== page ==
After a summer of doing anything but school work, you gotta wonder, "How much do kids fall behind during summer vacation?"
It turns out, a lot.
This widely-cited report reviewed 39 studies on the subject and found the break from the classroom is "most detrimental for math computation and spelling."
How bad is it? Dr. Adiaha Spinks-Franklin is an expert in developmental pediatrics at Texas Children's Hospital in Houston.
"The research has found that students can lose up to three months of reading skills and up to two months of math skills over the summer break."
And that can have long-term effects.
The doctor says a student who doesn’t read 30 minutes a day can fall behind two to three months. The student who does read jumps ahead two to three months. That can mean a six-month spread.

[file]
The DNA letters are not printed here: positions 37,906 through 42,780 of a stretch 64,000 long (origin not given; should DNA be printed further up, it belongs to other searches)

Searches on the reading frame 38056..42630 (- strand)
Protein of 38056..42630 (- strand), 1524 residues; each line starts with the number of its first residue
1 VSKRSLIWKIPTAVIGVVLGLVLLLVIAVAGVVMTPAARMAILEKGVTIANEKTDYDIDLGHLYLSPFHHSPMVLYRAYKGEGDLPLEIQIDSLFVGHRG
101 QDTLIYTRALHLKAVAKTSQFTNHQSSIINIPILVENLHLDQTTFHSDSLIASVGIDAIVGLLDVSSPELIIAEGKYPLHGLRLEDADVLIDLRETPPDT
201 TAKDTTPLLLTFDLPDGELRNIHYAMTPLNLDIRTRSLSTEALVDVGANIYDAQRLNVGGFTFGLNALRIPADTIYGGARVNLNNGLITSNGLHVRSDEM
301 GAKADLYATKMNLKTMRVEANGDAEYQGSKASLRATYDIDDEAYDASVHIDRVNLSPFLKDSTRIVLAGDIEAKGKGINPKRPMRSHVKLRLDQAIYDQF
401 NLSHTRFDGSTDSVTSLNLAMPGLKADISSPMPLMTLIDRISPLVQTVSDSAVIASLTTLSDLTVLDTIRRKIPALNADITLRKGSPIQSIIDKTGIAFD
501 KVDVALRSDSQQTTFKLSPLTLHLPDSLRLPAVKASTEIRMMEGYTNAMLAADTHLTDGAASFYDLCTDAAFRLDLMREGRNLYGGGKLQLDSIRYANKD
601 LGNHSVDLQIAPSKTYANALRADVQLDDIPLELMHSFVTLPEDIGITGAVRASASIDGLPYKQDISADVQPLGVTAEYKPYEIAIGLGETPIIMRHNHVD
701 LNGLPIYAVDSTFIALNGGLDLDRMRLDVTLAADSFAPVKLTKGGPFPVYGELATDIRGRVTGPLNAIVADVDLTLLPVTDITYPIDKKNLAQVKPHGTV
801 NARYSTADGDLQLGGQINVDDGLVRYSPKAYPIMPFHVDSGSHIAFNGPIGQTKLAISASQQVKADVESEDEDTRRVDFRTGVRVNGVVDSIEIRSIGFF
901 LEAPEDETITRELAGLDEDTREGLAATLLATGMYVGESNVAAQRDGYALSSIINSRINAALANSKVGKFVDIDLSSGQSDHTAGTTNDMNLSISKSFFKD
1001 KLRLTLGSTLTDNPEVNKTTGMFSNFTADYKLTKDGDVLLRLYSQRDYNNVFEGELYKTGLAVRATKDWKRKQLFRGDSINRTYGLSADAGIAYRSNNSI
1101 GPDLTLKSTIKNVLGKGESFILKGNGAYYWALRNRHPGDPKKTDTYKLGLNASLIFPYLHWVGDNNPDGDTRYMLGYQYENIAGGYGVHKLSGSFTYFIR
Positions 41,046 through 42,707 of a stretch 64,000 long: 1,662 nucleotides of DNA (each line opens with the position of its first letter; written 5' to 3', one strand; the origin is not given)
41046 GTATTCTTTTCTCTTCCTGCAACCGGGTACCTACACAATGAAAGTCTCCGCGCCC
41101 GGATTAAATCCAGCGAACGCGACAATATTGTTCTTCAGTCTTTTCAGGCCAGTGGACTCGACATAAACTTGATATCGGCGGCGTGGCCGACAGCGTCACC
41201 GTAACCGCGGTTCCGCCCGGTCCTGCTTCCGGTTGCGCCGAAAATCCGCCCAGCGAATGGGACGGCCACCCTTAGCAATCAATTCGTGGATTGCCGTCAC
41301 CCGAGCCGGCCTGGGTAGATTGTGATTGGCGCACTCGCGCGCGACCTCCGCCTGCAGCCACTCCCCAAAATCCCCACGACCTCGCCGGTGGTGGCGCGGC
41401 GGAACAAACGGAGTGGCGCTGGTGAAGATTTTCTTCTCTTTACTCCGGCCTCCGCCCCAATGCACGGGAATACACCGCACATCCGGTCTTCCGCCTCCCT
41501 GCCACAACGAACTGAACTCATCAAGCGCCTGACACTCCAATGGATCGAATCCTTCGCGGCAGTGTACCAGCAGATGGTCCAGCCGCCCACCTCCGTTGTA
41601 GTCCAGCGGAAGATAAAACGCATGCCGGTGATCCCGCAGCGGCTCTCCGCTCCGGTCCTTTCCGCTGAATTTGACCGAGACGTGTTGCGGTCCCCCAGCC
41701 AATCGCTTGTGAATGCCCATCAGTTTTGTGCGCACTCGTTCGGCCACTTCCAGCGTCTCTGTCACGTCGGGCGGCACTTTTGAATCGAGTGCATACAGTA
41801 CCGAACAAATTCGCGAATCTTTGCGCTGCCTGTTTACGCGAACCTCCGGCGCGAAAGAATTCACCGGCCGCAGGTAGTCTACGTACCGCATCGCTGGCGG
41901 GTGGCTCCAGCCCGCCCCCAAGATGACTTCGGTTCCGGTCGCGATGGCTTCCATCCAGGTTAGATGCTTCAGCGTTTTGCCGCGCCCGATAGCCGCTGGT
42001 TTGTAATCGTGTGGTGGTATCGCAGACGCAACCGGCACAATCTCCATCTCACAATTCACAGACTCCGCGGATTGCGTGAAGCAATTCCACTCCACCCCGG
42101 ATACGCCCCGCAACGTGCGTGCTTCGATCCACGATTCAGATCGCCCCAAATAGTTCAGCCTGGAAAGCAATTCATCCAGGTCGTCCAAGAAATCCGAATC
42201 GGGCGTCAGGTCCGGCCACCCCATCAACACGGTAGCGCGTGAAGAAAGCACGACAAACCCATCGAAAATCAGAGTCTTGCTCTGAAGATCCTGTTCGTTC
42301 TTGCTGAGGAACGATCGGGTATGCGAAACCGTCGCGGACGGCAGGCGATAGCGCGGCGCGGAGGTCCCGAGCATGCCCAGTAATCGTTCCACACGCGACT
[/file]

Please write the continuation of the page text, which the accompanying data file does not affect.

Now you repeat that after every summer, and children end up being a year to two years behind their peers, just based on summer learning loss.
So, summer break can put some kids well behind their peers. You can start fixing that problem right now, our expert says, by pulling the family together, every day, for 30 minutes to read.
Research shows summer learning loss is also major contributor to an achievement gap between rich and poor kids "with low-income students facing the largest losses."